Every substance and medication stays in your body for a different length of time. In the medical world, this is normally measured by its “half-life.” A half-life is half of the amount of time it takes to fully enter and exit the body. For some things like ibuprofen, you can take a new one every 4 hours, but what about other substances? How long does heroin stay in your system?
At ReVIDA® Recovery, we want to provide you with the information you need to make informed decisions about your personal health and well-being. We believe in the power of recovery. Having the right information can be an important first step to starting your healing journey.
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What Are the Side Effects of Heroin in the System?
Like other substances out there, heroin has side effects. When participating in things like heroin, there are two different effects you need to worry about: the short-term effects and the long-term effects. Short-term effects normally occur during the period of consumption, whereas long-term effects occur after someone has been partaking in substance use for a prolonged period of time.
When heroin is in your system, you might experience things such as:
- Clouded thoughts
- Nausea and vomiting
- A heavy feeling in your limbs
- Dry mouth
- Flushed skin
For those who have been managing a heroin use disorder for a long period of time, more side effects can crop up. These are a result of the substance being continually within someone’s system. Some of these long-term side effects include:
- Liver and kidney disease
- Collapsed veins
- Constipation and stomach cramps
- Damaged nostril tissue
- Infection in your heart lining and valves
- mental illness such as depression
- Sexual dysfunction (in men) or irregular menstrual cycles (in women)
In addition, for those who inject heroin, there are always risks in sharing needles with others. Heroin also is known to contain additives at times, such as sugar or starch, which can clog blood vessels.
One last thing you need to worry about – the longer someone participates in substance use, the more they might have to worry about a potential overdose. This can come from caring less about your potential well-being over time, getting an increased tolerance over the span of consumption, or just combining substances while you’re participating in them. All of these can make you much more susceptible to a heroin overdose.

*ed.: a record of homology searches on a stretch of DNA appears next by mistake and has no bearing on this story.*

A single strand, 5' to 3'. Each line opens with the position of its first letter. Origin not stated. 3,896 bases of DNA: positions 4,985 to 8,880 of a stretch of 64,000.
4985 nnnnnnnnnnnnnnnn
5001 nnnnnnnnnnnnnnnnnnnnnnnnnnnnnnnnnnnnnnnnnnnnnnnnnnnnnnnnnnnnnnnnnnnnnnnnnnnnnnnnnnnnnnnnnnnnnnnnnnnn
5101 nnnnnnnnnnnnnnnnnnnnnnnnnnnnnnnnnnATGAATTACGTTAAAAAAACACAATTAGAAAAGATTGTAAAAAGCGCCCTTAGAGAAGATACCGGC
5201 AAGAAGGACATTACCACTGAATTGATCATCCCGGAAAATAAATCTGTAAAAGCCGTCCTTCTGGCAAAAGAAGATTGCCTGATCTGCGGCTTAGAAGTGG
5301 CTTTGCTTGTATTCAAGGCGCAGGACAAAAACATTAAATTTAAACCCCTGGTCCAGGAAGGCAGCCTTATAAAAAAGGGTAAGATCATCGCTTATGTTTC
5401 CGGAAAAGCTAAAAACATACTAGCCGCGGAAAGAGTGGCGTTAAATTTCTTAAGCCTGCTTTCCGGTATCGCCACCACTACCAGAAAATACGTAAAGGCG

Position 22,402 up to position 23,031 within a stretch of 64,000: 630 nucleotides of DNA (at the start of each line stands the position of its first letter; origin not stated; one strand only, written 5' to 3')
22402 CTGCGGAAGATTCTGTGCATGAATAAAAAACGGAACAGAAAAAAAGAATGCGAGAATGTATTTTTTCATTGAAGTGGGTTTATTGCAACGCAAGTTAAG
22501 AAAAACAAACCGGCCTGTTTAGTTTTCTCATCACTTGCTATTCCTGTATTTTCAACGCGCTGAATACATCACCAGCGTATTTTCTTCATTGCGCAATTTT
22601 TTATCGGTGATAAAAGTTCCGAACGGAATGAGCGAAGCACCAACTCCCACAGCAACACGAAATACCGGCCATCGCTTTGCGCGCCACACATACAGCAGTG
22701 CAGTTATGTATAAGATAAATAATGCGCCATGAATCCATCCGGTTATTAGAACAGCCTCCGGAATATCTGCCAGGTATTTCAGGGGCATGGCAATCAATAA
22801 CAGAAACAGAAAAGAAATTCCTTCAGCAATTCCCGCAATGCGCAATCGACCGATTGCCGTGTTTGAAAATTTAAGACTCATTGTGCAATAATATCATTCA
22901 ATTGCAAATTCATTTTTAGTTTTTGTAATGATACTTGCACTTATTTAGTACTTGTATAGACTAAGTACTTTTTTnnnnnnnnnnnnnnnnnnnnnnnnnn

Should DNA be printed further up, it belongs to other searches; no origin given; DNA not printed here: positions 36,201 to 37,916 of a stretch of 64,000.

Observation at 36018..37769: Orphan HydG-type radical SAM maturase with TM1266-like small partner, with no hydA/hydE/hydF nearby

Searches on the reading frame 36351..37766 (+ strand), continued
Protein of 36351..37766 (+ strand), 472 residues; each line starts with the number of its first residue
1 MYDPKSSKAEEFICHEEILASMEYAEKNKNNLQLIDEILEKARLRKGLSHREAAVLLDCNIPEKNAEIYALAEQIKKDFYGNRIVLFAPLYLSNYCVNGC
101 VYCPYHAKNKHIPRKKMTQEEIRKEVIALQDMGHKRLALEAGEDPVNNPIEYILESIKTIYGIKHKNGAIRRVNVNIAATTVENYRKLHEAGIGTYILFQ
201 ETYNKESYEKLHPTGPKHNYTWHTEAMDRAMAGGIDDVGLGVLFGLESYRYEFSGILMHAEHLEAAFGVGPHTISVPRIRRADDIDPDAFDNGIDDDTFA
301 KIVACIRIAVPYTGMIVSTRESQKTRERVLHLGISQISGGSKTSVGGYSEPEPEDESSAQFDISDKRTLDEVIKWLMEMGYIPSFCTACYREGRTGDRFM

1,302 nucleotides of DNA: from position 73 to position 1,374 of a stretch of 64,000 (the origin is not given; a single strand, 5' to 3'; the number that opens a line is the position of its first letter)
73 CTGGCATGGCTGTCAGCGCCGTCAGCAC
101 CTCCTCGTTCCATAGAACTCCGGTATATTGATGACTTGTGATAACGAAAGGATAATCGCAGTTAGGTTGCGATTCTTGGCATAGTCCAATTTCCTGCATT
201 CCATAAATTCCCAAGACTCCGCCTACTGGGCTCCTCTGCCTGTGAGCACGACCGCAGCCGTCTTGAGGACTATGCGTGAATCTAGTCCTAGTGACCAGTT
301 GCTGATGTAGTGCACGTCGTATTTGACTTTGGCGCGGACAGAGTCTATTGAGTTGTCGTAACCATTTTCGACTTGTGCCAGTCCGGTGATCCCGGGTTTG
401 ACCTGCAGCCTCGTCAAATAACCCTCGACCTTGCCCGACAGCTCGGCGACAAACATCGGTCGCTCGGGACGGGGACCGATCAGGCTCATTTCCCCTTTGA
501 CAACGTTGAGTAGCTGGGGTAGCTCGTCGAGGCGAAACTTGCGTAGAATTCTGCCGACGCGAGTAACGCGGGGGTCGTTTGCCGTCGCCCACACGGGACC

How Long Are the Effects of Heroin Felt?
Heroin is an opioid made from a natural substance found in the seedpod of a poppy plant. It’s primarily consumed via snorting, injection, or smoking. When inside a person’s body, heroin binds itself to opioid receptors in the brain, which are on cells located in many areas across the body. These areas tend to be involved in how we feel pain and pleasure, as well as areas that control how we sleep, breathe, and even the rate at which our heart beats.
As we mentioned earlier, the half-life is how the lifespan of a substance in someone’s system is measured. So what’s the half-life of heroin? How long do you feel the effects of it?
Heroin moves through the body rather quickly. In many cases, it’s all but undetectable only 3 days after the last consumption. Overall, it tends to be out of your system in 30 minutes.
Factors That Affect How Long Heroin Stays in a Person’s System
Many factors can influence the amount of time an individual feels the effects of any substance, prescriptions included.
- Other substances in your system
How Long Can Heroin Be Detected in the Body?
When it comes to drug tests, there are four primary testing methods used across the board, but not all of them work well for every type of substance being tested for. These four tests are urine, blood, saliva, and hair follicle, but which ones are used specifically for heroin?
In the case of heroin, blood tests are not very reliable and they’re also an invasive testing option. Because of the short half-life of heroin, it doesn’t stay in your bloodstream long enough for blood tests to be worth the hassle.
Saliva tests are just as unreliable when it comes to properly screening for heroin. Traces of heroin are usually undetectable in saliva only 30-60 minutes after the last time a person consumed any.